Manaccom Corporation Ringtone Studio 2
- Simple, cheap
- We encountered many errors during use of the software
The main advantages this application offers is that it's cheap and simple, but are almost lost in frustration of getting it to work. Assuming the patches will sort out the bugs, this could be a great option for heavy mobile users with an ever evolving desire for new ringtones, but be aware of the potential frustration.
Price$ 30.00 (AUD)
Philosopher Rene Descartes once said "I think therefore I am", however it is something very far from thought that defines us today. In fact, the artist Andy Warhol probably said it better when he said "I am a deeply superficial person". Clothes, music and technology all give an outward impression of who we are, but nothing says 'this is me' better, especially to the person next to you on the bus, than a loud, in-your-face ringtone.
However, with all the phones in the world there just aren't enough default ringtones to set you aside from the pack, which is where a software package like Manaccom's Ringtone Studio 2 comes into play. It's a very basic package that allows you to import sounds or songs and export them to your phone via a number of transfer methods, such as infrared, Bluetooth, USB or WAP. Ringtone Studio 2 will export a few file formats, including WAV, MP3 and SMAF/MMF.
It's true that many phones these days will simply download MP3s you've created on your PC and set them as a ringtone. However, if you want something a little fancier, perhaps a series of quotes from your favourite movie or TV show, and you're not especially computer literate, Ringtone Studio 2 is an option. In fact, Ringtone Studio 2's packaging and online press material say the product is "buffoon" friendly, catering for everyone.
It's a simple application with simple means. You can take any CD, audio file or audio source on your PC and import it to Ringtone Studio 2, including MP3s or even your own voice. Once the audio is imported you see it in a wave form across the bottom of the application. It is here that you do your cutting and editing before saving the final product and exporting it. The three editing tools include volume adjustment and fade in or out. Once you're finished you hit the export button and off you go.
Unfortunately it's not the most refined piece of software and we encountered a number of problems, which tended to get frustrating at times, especially when it wouldn't do something it was meant to. For instance, moving the curser to a new point in the track often didn't work the way it should. Since this is one of the most basic functions, we were quite disappointed to see the glitch. We also found that the software would lock up on one of our two installations, forcing us to close it, and we weren't able to adjust the volume on either installation. In this regard, despite its simplicity, computer illiterate users may still get very frustrated and the rest of us will probably follow suit.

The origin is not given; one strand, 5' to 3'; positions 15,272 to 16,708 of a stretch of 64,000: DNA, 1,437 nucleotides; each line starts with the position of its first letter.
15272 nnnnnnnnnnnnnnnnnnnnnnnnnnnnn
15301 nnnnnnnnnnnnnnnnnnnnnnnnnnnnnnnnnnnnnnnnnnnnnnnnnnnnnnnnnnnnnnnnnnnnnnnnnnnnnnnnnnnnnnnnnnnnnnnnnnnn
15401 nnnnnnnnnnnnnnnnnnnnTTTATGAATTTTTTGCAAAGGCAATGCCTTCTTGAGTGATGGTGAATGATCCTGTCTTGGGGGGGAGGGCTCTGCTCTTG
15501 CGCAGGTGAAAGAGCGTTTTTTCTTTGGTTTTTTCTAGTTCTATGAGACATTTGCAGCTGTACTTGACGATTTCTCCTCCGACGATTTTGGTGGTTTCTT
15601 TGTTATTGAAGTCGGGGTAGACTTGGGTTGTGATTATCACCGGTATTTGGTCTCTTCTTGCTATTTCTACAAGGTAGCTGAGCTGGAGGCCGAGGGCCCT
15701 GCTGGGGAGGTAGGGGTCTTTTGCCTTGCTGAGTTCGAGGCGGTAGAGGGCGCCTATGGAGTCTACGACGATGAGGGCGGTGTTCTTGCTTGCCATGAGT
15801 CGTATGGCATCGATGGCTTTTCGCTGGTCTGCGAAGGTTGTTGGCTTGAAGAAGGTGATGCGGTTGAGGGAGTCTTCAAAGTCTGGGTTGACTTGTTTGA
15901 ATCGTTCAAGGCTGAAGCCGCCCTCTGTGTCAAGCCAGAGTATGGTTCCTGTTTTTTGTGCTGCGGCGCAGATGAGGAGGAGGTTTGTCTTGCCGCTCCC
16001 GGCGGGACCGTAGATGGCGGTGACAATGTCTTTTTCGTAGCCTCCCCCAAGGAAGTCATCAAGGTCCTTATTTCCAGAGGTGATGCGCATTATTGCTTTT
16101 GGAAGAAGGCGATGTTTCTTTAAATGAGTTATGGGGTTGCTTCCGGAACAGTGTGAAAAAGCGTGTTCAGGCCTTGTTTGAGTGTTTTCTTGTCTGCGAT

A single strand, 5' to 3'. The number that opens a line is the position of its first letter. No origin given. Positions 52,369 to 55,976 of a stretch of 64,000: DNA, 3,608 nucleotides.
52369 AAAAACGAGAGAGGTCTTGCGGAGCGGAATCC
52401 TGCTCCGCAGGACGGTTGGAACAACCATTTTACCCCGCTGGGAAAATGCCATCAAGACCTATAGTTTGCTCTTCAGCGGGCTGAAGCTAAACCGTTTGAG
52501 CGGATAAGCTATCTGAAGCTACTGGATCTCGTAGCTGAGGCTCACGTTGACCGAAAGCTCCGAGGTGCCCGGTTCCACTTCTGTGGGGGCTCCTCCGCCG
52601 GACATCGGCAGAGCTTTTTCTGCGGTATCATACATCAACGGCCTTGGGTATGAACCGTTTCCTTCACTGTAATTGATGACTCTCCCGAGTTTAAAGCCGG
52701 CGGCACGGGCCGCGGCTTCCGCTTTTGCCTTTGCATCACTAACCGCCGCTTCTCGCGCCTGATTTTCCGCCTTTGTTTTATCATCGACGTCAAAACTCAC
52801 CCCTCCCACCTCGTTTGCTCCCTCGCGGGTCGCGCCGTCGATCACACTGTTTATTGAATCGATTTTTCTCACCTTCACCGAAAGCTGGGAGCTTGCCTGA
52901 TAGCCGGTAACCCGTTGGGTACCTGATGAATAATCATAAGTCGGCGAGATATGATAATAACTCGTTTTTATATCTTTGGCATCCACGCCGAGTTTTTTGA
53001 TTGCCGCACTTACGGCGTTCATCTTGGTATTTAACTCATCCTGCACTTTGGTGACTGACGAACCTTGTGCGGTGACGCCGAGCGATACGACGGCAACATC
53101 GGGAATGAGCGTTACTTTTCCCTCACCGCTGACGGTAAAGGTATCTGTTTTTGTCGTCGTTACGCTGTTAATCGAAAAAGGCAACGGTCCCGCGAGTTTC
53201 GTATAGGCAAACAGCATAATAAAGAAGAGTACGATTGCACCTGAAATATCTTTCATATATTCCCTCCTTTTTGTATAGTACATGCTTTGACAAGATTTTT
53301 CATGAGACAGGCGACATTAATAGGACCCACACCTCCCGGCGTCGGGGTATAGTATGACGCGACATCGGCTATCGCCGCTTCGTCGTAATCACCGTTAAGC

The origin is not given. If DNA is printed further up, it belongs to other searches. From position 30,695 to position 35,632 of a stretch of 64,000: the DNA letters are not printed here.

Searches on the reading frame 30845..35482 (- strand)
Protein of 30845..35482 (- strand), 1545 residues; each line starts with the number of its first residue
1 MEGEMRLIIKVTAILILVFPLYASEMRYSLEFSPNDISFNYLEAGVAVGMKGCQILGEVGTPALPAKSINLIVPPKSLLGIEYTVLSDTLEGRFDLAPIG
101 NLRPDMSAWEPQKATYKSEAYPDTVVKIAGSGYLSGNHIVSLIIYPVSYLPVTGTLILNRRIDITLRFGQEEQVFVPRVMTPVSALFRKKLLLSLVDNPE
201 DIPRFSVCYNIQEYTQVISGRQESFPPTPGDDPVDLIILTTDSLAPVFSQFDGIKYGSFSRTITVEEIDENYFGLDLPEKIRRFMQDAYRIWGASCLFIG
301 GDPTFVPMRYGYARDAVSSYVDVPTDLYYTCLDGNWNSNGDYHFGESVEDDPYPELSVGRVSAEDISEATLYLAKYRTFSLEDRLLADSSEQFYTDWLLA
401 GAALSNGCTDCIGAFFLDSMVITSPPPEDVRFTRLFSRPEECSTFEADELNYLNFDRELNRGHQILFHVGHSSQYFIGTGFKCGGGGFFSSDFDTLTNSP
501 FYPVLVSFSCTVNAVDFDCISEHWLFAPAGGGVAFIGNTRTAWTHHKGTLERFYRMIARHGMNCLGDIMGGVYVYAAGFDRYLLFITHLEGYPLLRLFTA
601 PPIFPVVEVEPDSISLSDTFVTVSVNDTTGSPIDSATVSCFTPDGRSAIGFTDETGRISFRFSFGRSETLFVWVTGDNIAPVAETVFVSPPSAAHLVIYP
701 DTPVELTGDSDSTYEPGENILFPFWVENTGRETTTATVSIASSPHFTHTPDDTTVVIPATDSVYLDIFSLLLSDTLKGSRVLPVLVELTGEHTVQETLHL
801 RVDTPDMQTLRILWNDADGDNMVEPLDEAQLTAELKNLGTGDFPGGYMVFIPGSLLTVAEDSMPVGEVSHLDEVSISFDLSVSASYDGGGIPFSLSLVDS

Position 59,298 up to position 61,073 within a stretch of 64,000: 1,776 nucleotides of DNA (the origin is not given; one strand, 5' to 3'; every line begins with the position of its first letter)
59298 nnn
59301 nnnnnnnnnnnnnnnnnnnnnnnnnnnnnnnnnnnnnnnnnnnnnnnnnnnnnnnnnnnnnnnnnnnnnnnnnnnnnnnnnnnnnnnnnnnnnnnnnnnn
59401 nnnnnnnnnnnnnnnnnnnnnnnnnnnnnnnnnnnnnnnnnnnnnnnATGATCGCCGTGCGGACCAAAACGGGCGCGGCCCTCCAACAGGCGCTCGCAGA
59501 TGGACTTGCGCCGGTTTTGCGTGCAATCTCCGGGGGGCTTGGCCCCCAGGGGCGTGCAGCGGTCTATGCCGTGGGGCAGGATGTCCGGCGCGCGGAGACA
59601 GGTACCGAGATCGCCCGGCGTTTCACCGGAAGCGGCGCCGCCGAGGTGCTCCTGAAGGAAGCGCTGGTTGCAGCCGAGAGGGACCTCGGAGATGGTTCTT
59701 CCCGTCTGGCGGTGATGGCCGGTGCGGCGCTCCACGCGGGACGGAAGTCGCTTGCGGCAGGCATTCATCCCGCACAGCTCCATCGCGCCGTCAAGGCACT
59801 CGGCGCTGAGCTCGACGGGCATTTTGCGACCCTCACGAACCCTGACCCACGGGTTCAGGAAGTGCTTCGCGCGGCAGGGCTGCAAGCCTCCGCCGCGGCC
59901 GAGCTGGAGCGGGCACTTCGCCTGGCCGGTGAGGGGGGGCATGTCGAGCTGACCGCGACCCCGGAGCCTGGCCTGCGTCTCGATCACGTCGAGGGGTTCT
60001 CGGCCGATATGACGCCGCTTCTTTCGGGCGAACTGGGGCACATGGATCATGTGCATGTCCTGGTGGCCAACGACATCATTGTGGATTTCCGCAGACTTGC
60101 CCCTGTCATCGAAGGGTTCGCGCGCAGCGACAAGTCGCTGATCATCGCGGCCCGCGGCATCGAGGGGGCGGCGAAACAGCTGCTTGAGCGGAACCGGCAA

The software does have its own automatic updater, so hopefully bugs like this can be patched out in the future. However, throughout our tests we barely got to achieve what we set out to achieve. The automatic updater corrupted the application and required a re-install. The application locked up on a number of occasions and when we tried to export to MP3 on one of our systems the application was missing the required codec. It would not explain how to download it, or explain which codec was required; not a very good situation for "buffoons". We did eventually manage to get a file exported, but were disappointed by the difficulties.
Struggling for Christmas presents this year? Check out our Christmas Gift Guide for some top tech suggestions and more.
Join the PC World newsletter!
Most Popular Reviews
- 1 HP Stream 11 laptop
- 2 Acer Chromebook 11 (CB3-111)
- 3 Asus Zenbook UX303LN Ultrabook
- 4 Samsung's Galaxy Alpha review: A peek into the Galaxy S6
- 5 Lenovo Yoga 3 Pro hybrid Ultrabook
Best Deals on GoodGearGuide
Latest News Articles
- The 'grinch' isn't a Linux vulnerability, Red Hat says
- Messaging app Line buys Microsoft's MixRadio music-streaming app
- Vulnerability in embedded Web server exposes millions of routers to hacking
- From M2M to IoT: Old industries have to learn new tricks
- Amazon Web Services updates console to simplify management
GGG Evaluation Team
First impression on unpacking the Q702 test unit was the solid feel and clean, minimalist styling.
For work use, Microsoft Word and Excel programs pre-installed on the device are adequate for preparing short documents.
The Fujitsu LifeBook UH574 allowed for great mobility without being obnoxiously heavy or clunky. Its twelve hours of battery life did not disappoint.
The screen was particularly good. It is bright and visible from most angles, however heat is an issue, particularly around the Windows button on the front, and on the back where the battery housing is located.
My first impression after unboxing the Q702 is that it is a nice looking unit. Styling is somewhat minimalist but very effective. The tablet part, once detached, has a nice weight, and no buttons or switches are located in awkward or intrusive positions.